Agave potatorum [a-GAH-vee, poh-tuh-TOR-um] is a perennial succulent belonging to the family Asparagaceae (Century Plant).
This plant hails from Mexico in the semi-arid highlands found between Puebla and Oaxaca.
You may hear it called by its common names including:
- Butterfly Agave
- Drunkard Agave
The plant’s specific name or epithet, A. potatorum is derived from the Latin, potator.
This means “of the drinkers” and refers to the general use of Agave to make alcoholic beverages.
Some species variations you may have seen include:
- Kissho Kan
Agave Potatorum Care
Size and Growth
This slow-growing small Agave plant tends to grow alone.
The plant attains a maximum height of 2′ feet.
If kept as a potted plant, it’s very easy to control the size.
This plant has very thick, sturdy leaves which grow in a symmetrical rosette pattern.
The leaves have lateral, creamy-colored variegations.
Leaves may be blue-grey, pale green or green variegated with yellow.
Individual leaves may reach 18″ inches long and vary in shape.
Each leaf is tipped with a rather menacing chestnut-brown spine.
In addition to the 1″ inch terminal spine, the leaves also are edged with short marginal spines, which are sometimes called “teeth“ on tubercle-like prominences.
Flowering and Fragrance
This monocarpic Agave produces clusters of green or yellow flowers atop a tall stalk.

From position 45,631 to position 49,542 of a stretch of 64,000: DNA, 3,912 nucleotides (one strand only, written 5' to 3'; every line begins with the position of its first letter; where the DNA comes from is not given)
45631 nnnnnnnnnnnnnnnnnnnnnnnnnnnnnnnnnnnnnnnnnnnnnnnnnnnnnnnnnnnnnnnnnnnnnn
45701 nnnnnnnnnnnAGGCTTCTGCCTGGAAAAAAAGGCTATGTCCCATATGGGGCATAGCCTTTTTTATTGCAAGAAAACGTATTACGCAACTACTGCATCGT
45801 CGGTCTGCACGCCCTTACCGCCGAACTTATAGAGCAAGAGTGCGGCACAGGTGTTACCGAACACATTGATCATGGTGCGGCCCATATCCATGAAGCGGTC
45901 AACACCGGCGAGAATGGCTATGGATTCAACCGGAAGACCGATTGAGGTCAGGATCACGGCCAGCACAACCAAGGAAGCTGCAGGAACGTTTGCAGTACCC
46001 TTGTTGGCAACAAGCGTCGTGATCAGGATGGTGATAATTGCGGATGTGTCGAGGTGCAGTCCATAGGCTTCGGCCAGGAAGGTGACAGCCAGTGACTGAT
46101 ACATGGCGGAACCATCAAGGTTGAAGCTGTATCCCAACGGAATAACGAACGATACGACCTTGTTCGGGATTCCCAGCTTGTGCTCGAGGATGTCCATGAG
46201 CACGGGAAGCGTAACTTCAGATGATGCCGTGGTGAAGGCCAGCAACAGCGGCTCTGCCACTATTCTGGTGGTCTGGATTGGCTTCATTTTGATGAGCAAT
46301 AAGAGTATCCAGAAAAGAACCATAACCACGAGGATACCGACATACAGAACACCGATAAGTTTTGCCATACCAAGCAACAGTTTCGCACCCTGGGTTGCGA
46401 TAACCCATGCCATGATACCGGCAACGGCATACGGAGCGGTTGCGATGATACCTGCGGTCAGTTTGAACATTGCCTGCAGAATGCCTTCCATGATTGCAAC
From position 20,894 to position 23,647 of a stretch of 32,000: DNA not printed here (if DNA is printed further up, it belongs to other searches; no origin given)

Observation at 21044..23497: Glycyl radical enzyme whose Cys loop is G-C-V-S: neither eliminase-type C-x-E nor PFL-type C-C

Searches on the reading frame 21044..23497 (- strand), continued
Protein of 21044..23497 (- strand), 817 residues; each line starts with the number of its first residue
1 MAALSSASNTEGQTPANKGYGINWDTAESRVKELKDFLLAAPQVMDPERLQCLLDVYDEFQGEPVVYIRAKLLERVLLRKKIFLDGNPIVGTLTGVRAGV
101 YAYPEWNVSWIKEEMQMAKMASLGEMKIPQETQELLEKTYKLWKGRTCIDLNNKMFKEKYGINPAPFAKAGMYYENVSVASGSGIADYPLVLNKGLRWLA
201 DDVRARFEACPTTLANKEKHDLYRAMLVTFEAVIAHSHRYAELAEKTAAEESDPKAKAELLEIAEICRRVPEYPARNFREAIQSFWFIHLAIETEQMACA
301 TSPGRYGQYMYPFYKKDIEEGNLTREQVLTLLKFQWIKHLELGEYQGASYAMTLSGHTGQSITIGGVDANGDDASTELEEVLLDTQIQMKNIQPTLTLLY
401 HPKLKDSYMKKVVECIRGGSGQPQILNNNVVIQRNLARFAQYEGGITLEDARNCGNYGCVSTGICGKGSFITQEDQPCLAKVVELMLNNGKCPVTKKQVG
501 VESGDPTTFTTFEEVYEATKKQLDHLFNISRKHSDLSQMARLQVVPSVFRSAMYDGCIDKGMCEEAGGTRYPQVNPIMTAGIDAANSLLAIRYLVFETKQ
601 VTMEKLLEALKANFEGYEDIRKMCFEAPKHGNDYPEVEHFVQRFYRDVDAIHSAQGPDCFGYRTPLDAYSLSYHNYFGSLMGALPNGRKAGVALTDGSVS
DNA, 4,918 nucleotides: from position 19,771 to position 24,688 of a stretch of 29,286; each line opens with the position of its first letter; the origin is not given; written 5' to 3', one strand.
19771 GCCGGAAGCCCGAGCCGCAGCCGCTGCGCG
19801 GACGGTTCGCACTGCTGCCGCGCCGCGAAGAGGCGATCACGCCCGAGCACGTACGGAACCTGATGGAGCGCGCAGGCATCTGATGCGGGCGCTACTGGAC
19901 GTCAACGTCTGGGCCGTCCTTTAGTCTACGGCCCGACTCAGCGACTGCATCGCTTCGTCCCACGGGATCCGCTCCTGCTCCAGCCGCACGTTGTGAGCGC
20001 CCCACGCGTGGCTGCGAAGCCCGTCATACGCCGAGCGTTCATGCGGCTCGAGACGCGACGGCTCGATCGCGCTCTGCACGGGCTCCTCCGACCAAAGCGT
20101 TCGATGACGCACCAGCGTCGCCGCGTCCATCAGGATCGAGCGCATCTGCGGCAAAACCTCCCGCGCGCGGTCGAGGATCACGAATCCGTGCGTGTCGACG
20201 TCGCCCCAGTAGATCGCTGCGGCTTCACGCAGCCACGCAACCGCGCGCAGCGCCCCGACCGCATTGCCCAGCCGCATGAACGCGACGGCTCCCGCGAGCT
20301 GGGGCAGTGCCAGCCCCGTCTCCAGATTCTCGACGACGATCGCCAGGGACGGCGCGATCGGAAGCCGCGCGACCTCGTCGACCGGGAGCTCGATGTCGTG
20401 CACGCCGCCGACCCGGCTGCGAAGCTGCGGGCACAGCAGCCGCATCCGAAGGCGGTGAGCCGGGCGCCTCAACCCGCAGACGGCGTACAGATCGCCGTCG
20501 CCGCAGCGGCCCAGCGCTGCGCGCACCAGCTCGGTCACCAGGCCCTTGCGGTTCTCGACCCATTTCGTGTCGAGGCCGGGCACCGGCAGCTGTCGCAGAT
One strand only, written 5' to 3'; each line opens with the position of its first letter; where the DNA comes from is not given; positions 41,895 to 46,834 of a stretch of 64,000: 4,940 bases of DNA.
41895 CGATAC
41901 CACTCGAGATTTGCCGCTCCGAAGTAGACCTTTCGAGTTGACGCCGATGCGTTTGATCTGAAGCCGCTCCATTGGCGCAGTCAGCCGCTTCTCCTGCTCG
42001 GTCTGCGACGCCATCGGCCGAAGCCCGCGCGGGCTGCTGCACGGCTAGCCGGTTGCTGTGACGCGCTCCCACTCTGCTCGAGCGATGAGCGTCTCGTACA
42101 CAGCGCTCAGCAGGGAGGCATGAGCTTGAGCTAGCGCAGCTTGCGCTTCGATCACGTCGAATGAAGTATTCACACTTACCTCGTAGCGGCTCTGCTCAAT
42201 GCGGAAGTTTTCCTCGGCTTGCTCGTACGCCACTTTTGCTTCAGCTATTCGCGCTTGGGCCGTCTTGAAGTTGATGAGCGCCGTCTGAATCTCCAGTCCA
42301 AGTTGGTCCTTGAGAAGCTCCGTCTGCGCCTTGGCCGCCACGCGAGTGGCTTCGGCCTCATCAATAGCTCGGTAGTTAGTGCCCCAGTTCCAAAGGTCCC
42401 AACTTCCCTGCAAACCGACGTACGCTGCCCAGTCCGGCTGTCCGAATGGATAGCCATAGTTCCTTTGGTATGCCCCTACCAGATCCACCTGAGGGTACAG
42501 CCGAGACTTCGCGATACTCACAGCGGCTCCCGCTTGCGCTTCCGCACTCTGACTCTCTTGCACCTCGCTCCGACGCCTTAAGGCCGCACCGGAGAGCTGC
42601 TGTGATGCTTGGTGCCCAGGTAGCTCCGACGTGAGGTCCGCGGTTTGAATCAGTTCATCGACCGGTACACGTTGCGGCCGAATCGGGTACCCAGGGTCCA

The flower spike can grow up to 20′ feet high bearing light green flowers.
These flowers may have tinges of red and be subtended with red bracts.
Agave potatorum is a part of a group of succulents known as Hiemiflorae.
These types of plants produce tight balls or clusters of flowers on very short, lateral branches.
These agaves typically are winter-flowering, but Agave potatorum is an early bloomer.
Expect blossoms in autumn and into the wintertime.
Flowering will begin in September and cease in December.
When kept outdoors, the flowers of this interesting plant provide sustenance to pollinators such as hummingbirds, sunbirds, moths, and bats.
Light and Temperature
This desert dweller is quite easy to grow, but it’s not as tolerant of cold as some other Agave species.
It’s important to remember this particular species is a tropical succulent.
Warm temperatures and lots of sunlight are required in order for Agave potatorum to thrive.
It’s winter hardy outdoors in USDA hardiness zones 9B to 10.
The plant does very well in full sun except in areas where the afternoon sun is punishing.
In this case, light shade or a partial sun setting with afternoon shade is advised.
This will help prevent scorched leaves.
When temperatures drop below 50° degrees Fahrenheit (10° C), the plant will transition into a semi-dormant state.
This species of Agave can tolerate brief frosts, but extended freezes will kill the plant.
Watering and Feeding